While our North American Editor drives the long road to Austin one might think DIY is restricted to longing glances at Twitter to work out what is going on at SXSW. Not so. The Big Beat’s Mike Taylor gives us eyes and ears on the ground for a few of the acts he checked out on Tuesday.
Jamie Woon played what I believe was his first ever US show last night, kicking off Pitchfork’s lineup at Emo’s Jr. He played an abbreviated set - although standard for SXSW purposes - that saw several songs discarded from his printed setlist, jumping straight to closer ‘Lady Luck’ near the half-hour mark. A decent enough performance in front of a chatty room, especially at the back, Woon definitely has the pipes. Make no mistakes, the guy can flat out sing. The opening numbers smoldered with his silky, neo-soul crooning atop the ‘microstep’ laid down by his ably competent backing band. A few mic glitches hampered the performance. Woon definitely has commercial appeal, and I saw him as the type of act who’d do well to reach for an opening slot on the upcoming Sade tour. He has an adult kind of restrained cool that should play extremely well to that audience. Don’t think his sound or frankly, his major label status, will permit him to chase indie kids for any length of time.
Weekend was next, outdoors on the larger Emo’s stage. The San Franciscan trio have all of the sound, but perhaps not yet all of the songs. Singer Shaun Durkan howled into the mic as much as he actually sang during the performance. Still, the Joy Divisionesque sound throbbed throughout the venue, theirs as authentic a post-punk sound as has been revived in recent years. Not much in the way of interacting with or involving the audience, the sense being that Weekend is still a work in progress. The foundation has been laid. The direction they head will be interesting to hear.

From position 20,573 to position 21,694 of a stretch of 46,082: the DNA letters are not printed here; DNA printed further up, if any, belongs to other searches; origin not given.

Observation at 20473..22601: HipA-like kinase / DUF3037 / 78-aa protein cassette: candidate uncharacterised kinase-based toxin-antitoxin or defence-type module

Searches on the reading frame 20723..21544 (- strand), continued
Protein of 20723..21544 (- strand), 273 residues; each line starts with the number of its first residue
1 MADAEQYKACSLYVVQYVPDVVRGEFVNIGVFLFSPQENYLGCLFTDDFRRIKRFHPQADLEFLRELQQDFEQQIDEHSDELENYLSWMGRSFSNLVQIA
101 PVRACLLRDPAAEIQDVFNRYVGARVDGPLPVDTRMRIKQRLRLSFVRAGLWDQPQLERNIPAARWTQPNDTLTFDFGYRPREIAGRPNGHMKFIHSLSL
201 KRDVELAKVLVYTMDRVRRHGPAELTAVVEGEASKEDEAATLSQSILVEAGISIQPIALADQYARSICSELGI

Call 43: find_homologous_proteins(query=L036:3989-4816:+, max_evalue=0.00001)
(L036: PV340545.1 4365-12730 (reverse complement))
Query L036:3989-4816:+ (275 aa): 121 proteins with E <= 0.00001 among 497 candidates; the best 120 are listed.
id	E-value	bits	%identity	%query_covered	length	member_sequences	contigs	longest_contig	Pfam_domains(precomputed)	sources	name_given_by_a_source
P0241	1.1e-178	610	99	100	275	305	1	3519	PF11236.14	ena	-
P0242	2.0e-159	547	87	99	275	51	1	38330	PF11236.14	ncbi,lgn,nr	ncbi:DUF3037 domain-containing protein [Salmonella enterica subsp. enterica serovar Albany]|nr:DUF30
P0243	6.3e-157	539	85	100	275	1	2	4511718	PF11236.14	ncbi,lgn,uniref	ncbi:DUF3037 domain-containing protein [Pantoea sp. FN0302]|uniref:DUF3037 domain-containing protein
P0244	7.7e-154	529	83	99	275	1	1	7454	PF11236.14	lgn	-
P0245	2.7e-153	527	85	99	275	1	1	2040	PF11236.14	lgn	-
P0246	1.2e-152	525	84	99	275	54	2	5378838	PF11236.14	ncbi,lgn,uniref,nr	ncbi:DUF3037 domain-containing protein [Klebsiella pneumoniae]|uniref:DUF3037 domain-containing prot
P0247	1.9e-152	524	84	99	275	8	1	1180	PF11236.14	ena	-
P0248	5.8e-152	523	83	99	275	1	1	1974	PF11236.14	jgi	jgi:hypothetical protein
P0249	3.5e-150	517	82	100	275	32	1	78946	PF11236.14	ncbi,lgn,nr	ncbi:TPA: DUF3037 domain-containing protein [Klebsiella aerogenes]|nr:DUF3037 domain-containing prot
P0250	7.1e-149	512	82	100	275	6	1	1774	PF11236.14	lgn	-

Finally, I ended the evening with Psychic TV. A band I first saw a lifetime ago (1988), they were appearing about 18 months after Genesis P-Orridge announced his retirement from performing. Don’t know what caused the change, really. The (wo)man has been through a lot, primarily the death of his life partner Lady Jaye Breyer in 2007. Nonetheless, the first time I saw them, they led me on a pulsating, psychedelic mindfuck that remains one of the best shows I’ve ever seen. Unfortunately, the PTV of then is not quite the PTV of now - an unfair expectation, really - and the shortened SXSW set limitation really never gave the band a chance to fully flesh out their performance. And, as expected, the music has changed. Hyper, tribal beats were replaced by songs of love and loss, mournful at times. The 4-piece PTV band was, it should be noted, absolutely electric: tighter than a set of lugnuts on a ‘57 Chevy after years in the Texas sun. The band attracted a variety of, ahem, veteran concertgoers seeking to celebrate the gothic industrial noise of their 80’s glory and to them, they didn’t disappoint.